Boxwood leaves are normally medium to dark green, however they may turn orange, yellow or red in the winter months. This is known as bronzing, and it isn't usually anything to worry about. However, if bronzing is accompanied by massive leaf loss, it could be a sign of infestation.
Causes of Bronzing
Bronzing is a natural occurrence. It is the plant's reaction to freezing temperatures, and it is not harmful. Older plants are more likely to turn orange or red during this time. Older leaves may even turn yellow and drop off the shrubs. This is also not harmful.
Occasionally, bronzing may be caused by nematodes. Nematodes are roundworms. Some varieties are beneficial, but others are parasitic to plants. These parasitic nematodes can cause stunted growth, dying foliage, leaf dropping and bronzing.
Preventing Winter Bronzing
Winter bronzing cannot typically be prevented, but it can be reduced by shading plants from harsh winds using wind breaks or covers. Keep the soil healthy, because plants that are weak due to poor soil quality or lack of moisture are more likely to bronze during the winter.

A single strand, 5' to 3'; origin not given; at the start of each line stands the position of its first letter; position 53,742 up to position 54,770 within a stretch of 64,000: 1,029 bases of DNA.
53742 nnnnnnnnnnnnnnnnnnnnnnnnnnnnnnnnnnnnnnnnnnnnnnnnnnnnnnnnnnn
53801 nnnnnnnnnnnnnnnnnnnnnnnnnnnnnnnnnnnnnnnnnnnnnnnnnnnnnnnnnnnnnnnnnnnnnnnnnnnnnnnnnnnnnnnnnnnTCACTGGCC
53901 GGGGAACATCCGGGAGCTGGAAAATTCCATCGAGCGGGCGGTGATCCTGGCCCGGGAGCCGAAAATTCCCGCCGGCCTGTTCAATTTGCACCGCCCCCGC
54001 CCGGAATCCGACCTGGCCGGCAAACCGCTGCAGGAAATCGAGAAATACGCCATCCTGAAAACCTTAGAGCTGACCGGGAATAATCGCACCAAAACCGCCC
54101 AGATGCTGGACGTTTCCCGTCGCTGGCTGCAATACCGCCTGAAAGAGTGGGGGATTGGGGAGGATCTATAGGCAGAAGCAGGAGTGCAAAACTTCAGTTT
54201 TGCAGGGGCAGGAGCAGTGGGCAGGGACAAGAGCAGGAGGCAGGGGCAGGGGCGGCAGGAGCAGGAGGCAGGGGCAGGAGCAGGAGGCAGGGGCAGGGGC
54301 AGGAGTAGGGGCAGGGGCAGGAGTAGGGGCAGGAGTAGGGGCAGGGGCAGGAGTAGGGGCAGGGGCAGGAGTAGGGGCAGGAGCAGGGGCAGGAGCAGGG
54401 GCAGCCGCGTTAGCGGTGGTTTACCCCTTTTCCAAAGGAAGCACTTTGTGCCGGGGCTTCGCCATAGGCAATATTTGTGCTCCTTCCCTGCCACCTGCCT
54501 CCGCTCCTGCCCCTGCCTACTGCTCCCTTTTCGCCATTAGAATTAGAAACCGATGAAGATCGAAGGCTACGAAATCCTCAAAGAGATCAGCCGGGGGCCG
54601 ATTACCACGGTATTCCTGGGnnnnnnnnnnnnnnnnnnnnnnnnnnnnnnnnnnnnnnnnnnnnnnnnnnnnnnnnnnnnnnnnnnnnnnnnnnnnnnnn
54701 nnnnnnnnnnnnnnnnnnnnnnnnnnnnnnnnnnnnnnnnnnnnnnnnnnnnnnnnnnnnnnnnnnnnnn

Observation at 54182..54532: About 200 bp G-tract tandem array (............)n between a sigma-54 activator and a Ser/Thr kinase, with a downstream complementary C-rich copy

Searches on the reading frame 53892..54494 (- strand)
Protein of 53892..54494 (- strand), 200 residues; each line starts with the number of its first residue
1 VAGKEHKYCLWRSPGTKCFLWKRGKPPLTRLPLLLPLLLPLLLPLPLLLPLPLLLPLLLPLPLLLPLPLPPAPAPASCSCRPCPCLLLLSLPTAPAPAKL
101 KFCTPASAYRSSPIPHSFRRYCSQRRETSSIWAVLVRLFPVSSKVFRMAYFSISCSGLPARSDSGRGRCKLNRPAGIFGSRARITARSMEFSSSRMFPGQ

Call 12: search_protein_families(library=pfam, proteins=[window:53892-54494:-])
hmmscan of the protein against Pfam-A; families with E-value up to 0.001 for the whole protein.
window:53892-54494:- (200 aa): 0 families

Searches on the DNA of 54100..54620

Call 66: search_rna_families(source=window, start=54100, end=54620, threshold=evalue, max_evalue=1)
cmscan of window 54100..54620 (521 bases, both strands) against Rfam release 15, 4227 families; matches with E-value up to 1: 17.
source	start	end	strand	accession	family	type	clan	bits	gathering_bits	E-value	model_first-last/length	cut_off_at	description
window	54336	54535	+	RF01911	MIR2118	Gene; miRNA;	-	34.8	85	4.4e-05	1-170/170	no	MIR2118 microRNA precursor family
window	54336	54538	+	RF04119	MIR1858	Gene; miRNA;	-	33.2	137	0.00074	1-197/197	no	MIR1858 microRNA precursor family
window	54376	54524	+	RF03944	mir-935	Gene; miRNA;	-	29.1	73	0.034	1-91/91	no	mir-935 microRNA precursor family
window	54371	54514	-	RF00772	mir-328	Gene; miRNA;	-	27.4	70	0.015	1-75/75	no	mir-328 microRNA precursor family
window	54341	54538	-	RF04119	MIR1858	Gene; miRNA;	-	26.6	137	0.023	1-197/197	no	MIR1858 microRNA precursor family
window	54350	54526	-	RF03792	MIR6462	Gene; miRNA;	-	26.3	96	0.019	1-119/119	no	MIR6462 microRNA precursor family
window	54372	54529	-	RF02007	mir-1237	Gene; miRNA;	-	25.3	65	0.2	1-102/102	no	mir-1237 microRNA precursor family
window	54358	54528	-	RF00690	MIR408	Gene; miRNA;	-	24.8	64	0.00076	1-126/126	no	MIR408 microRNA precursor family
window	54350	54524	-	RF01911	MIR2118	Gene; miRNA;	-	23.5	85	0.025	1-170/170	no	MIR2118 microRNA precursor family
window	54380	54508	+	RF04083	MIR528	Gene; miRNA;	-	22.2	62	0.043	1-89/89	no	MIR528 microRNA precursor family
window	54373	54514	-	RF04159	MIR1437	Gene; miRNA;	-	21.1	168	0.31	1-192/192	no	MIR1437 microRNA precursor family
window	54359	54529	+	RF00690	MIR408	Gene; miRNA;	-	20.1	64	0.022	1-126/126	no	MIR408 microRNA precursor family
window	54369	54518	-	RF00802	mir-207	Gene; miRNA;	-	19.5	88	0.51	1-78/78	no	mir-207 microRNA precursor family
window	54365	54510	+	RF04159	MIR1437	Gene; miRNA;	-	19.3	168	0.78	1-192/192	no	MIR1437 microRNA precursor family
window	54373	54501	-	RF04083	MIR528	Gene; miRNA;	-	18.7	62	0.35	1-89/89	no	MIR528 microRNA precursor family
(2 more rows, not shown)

Use lime to bring soil pH to approximately 7.0. Fertilize plants well, and keep them watered often. Healthy plants are less susceptible to nematode damage.
Twospotted Spider Mites
A less common cause of bronzing is infestation by twospotted spider mites. These mites are common in the southern United States. They damage plants by using their mouth parts to cut into leaves and suck out sap. This causes surrounding leaf tissue to collapse. If you notice small spots on leaves, followed by yellowing or bronzing in the summer months, it is quite possibly an infestation by these pests. Treat plants with a strong insecticide meant for killing spider mites to eradicate them.